IREBALL by Henry Hager


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Henry Hager's Fireball, despite its exciting title, is a slowball of wet clay and office politics. There is almost nothing to recommend it but its good intentions. The story is about a writing slug of an adman for a Detroit agency with an automotive account. A redhaired hillbilly hotshot (whose father went to Harvard) is hired by the agency because he knows cars internally, while the adman hero can't see past a paint job. The new man, Fireball Fannin, blows his horn for developing an ad campaign based on racing stock cars. The campaign is taken up. It falls apart when A Famous Racing Driver is killed driving a car for The Account. Fireball is fired, ties himself up around a telephone pole, but at the novel's end we see him driving off into the smokestacked sunset. Fireball's portrait has integrity without depth or beauty, and his monomania is not impressive. The novel's style is brisk-pedestrian, occasionally mixed with scrapped exhaust pipes and wise-mouthed observations like shards of old tire. The whole greasy beauty of racing escapes the author (one thinks happily of Faulkner's Pylon), while his office scenes are deader than rat's alley where the admen lost their Edsels. An assembly-line lemon.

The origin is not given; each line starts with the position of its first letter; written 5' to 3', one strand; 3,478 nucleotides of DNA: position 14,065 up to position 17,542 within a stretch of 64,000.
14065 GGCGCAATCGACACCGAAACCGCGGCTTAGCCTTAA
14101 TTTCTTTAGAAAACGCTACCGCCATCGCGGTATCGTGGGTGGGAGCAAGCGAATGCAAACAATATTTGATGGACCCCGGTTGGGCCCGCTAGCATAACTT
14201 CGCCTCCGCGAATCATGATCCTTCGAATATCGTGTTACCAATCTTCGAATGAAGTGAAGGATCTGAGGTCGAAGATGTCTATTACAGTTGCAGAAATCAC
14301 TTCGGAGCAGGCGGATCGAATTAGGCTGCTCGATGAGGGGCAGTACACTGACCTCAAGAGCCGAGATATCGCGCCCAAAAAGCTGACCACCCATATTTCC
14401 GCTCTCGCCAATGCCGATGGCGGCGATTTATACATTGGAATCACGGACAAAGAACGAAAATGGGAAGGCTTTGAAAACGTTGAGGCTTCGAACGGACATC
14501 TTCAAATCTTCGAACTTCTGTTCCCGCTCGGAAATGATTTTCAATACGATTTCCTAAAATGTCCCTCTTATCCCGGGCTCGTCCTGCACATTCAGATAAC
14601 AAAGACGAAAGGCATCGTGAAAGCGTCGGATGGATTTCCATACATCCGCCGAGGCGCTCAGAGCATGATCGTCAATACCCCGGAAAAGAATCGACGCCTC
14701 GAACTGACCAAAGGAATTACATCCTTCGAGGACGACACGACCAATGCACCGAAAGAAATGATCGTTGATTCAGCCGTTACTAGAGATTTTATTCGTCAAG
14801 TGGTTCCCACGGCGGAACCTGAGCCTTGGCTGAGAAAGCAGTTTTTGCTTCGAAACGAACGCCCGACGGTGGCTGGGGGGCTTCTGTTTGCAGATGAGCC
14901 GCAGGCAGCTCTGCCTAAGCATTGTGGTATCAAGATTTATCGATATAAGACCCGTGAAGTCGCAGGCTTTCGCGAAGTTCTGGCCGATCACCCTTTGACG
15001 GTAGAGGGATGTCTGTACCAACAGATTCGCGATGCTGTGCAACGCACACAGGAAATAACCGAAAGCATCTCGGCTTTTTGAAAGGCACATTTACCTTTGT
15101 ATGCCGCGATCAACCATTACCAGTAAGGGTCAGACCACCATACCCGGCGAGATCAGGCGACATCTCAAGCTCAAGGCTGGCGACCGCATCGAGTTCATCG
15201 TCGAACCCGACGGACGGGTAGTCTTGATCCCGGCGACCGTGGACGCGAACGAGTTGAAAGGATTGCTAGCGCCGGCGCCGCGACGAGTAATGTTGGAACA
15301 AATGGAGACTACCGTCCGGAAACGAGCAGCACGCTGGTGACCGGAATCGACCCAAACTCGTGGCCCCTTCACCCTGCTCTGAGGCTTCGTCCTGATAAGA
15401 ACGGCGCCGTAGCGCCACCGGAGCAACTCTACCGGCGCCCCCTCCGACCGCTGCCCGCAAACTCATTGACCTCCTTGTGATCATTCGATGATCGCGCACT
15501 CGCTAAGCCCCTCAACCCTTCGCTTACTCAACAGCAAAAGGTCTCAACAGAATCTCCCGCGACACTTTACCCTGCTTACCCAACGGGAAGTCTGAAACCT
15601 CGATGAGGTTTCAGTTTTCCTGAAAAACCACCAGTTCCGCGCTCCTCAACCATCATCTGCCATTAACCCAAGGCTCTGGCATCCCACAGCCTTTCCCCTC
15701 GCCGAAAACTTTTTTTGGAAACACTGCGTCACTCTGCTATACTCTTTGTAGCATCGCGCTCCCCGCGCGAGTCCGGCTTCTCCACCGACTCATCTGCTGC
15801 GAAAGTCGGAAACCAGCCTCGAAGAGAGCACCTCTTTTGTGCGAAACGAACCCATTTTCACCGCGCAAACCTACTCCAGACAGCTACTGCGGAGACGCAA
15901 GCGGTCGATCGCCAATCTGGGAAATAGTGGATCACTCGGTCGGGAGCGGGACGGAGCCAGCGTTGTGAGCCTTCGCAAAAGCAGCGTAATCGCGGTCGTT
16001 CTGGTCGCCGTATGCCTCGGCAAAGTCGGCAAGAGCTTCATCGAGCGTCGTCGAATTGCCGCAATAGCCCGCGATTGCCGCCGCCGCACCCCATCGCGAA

Publisher: Doubleday